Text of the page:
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8 Articles in this Series
Introduction
Interview with AAPM President Daniel B. Carr, MD
Sphenopalatine Ganglion Block Effective and Safe for Postdural Puncture Headache
Women Have More Neck Pain Than Men
Intradiscal Biacuplasty Effectively Treats Discogenic Low Back Pain
Cooled Radiofrequency Ablation Provides Pain Relief for Knee Osteoarthritis
Link Between Atherosclerosis and Degenerative Disc Disease
Bleeding Complications Rare in Interventional Pain Procedures
Spinal Cord Compression Following Spinal Cord Stimulation: A Case Report

Bleeding Complications Rare in Interventional Pain Procedures

Patients do not need to stop their aspirin or nonsteroidal anti-inflammatory drugs (NSAIDs) before minimally invasive pain procedures. The rate of bleeding complications following interventional pain procedures is low, including the need for blood transfusion and bleeding-related neurological complications, according to a new study from the Mayo Clinic.1

These findings lend support to the safety of interventional pain procedures, even in the presence of aspirin or NSAIDs.

In the surgical arena, aspirin and NSAID therapy are often feared for their negative influence on platelet activation and clot formation. “However, little is known regarding the safety of aspirin and NSAID therapy prior to invasive pain procedures,” lead author Nafisseh Warner, MD, said.  “This is a first step to better understand these relationships.”

To answer the question of how often bleeding complications occur, the investigators retrospectively analyzed data for 24,615 adult patients undergoing 58,093 pain procedures from 2005 through 2014. Preoperative aspirin or NSAID therapy was present within 7 days for 17,833 procedures (30.7%). The study reports on moderate-risk procedures, including epidural steroid injections, facet injections, medial branch blocks and radiofrequency ablations, sympathetic blocks and peripheral nerve blocks, among others.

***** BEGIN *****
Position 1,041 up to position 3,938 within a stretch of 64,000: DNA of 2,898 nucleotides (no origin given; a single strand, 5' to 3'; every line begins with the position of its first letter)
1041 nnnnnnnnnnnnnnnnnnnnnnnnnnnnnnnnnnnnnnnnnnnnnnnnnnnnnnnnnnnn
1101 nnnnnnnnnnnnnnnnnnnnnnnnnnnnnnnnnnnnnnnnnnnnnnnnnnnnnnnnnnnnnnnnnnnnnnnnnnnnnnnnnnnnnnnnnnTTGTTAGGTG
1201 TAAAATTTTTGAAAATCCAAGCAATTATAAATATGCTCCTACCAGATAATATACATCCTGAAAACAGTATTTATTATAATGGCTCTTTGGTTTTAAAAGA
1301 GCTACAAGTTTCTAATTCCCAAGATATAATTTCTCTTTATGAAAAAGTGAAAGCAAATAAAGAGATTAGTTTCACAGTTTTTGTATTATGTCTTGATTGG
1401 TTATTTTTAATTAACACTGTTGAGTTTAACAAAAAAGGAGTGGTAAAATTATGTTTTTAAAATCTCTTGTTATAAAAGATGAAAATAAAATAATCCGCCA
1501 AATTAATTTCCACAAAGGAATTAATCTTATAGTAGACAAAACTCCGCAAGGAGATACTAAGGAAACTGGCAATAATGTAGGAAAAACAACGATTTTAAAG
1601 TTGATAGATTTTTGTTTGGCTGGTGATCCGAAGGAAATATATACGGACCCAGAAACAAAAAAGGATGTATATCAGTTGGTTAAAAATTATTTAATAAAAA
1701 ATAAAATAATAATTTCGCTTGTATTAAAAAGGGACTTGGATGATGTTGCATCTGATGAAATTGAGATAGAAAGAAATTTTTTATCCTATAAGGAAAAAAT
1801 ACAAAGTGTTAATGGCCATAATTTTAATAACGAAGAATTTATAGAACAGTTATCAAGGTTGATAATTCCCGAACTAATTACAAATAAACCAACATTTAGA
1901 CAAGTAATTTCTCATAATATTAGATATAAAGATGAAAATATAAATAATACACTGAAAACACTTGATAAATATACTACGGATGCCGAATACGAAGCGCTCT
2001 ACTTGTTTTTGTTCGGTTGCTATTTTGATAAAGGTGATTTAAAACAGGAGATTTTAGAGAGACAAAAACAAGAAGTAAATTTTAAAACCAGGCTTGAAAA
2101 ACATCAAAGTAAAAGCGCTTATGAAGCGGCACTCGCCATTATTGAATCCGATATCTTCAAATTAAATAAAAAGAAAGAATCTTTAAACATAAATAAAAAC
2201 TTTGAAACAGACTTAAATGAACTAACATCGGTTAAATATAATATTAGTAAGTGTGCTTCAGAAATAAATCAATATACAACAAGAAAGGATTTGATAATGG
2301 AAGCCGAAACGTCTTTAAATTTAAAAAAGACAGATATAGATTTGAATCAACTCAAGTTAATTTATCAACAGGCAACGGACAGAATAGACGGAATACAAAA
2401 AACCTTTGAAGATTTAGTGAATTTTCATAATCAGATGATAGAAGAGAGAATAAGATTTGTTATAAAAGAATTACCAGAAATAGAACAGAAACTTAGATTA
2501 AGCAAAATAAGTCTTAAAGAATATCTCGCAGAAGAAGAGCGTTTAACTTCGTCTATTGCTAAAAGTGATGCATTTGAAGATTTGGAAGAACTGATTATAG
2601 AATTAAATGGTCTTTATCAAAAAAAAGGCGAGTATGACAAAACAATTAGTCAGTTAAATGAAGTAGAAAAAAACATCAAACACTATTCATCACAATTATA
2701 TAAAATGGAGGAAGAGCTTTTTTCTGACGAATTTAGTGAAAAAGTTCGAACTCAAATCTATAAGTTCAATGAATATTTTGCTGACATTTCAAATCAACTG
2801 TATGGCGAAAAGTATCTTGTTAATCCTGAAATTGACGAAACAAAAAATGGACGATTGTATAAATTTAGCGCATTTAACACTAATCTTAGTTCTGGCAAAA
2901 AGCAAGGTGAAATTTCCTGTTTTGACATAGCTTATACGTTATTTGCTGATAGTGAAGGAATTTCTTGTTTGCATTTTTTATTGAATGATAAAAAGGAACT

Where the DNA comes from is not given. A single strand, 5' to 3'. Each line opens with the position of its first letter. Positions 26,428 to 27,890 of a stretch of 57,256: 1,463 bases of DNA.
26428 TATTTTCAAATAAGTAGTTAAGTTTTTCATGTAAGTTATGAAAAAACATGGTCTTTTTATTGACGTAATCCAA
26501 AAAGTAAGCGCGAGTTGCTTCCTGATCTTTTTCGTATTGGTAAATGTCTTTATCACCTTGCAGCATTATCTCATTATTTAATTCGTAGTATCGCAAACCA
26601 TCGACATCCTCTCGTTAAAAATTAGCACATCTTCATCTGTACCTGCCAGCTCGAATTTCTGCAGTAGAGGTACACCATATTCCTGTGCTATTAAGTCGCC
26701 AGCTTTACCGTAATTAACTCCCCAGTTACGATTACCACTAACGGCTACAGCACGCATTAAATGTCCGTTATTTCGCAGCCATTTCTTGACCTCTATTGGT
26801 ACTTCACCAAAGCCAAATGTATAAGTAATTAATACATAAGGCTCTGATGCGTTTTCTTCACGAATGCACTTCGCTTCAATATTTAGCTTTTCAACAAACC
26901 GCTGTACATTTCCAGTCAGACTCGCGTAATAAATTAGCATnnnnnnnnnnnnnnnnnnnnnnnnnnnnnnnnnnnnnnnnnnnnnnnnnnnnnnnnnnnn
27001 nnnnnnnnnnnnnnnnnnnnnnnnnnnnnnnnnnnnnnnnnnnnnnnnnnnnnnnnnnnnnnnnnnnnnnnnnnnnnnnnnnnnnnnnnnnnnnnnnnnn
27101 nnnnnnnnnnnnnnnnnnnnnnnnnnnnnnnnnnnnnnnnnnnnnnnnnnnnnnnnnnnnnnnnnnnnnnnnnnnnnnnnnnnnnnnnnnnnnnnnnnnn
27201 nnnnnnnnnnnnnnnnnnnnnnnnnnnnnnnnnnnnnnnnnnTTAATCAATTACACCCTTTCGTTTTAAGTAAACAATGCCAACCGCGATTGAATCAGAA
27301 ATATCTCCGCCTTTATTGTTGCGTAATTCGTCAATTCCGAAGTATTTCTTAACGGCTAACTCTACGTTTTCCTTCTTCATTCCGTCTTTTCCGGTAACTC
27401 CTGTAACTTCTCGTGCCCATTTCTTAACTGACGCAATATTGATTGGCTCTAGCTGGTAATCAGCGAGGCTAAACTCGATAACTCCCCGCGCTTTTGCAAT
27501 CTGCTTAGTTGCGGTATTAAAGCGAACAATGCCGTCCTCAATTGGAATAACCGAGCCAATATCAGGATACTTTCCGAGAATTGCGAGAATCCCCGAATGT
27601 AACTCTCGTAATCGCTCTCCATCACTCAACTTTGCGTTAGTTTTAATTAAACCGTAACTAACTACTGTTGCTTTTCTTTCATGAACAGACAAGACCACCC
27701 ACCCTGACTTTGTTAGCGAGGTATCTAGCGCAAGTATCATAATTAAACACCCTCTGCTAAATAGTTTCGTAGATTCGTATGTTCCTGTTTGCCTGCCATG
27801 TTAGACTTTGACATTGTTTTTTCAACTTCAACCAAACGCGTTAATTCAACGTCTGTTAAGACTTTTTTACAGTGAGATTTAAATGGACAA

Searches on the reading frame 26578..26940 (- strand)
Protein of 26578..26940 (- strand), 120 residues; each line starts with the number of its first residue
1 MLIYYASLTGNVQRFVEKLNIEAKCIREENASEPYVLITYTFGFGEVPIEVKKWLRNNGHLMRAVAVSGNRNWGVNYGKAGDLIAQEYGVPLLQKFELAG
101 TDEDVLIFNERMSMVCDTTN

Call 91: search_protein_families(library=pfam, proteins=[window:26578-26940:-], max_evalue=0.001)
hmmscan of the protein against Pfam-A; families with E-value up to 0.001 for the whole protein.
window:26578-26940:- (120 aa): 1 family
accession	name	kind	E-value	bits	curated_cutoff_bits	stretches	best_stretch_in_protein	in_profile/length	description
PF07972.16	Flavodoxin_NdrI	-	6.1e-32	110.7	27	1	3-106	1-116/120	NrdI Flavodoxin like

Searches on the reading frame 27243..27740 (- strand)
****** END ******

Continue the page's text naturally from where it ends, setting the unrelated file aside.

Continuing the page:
Researchers found that significant bleeding complications—defined as requirements for red blood cell (RBC) transfusion within 72 hours—occurred in less than 1 in 1,000 procedures. The rate of RBC transfusion for patients receiving aspirin or NSAIDs was 0.08% compared to a transfusion rate of 0.07% in those not on aspirin or NSAIDs (P = 0.619). Furthermore, 5 (0.009%) neurologic complications were identified; only 2 bleeding complications resulted in a clinically significant neurological complication.

The findings support recently published guidelines regarding antiplatelet and anticoagulant medication use in patients undergoing interventional pain and spine procedures.2

“Our data suggest that the continuation of aspirin and NSAID therapy through the peri-procedural encounter for low- and intermediate-risk pain procedures is likely safe,” said Dr. Warner, an anesthesia resident and pain fellow at the Mayo Clinic in Rochester Minn. “It is important for providers to recognize that there may be significant risk in discontinuing aspirin therapy in patients receiving this therapy for secondary prevention.”

The team is currently exploring bleeding complications in high-risk procedures, including spinal cord stimulator trials and implantations, and intrathecal drug delivery system placements, and expects to report those results separately.

In addition, Dr. Warner explained, “Before any significant practice changes are made, we will be seeking to expand our data with the experiences of other institutions, hence obtaining a large multicenter cohort of patients representing a diverse array of pain procedures.”

References

1.      Warner N, Hooten W, Warner M, et al. Bleeding Complications in Patients Undergoing Interventional Pain Procedures: A Retrospective Review. Poster presentation at: 32nd Annual Meeting of the American Academy of Pain Medicine; February 18-21, 2016; Palm Springs, CA. Poster #159.

2.       Narouze S, Benzon HT, Provenzano DA, et al. Interventional spine and pain procedures in patients on antiplatelet and anticoagulant medications: guidelines from the American Society of Regional Anesthesia and Pain Medicine, the European Society of Regional Anaesthesia and Pain Therapy, the American Academy of Pain Medicine, the International Neuromodulation Society, the North American Neuromodulation Society, and the World Institute of Pain. Reg Anesth Pain Med. 2015;40(3):182-212.

Next summary: Spinal Cord Compression Following Spinal Cord Stimulation: A Case Report
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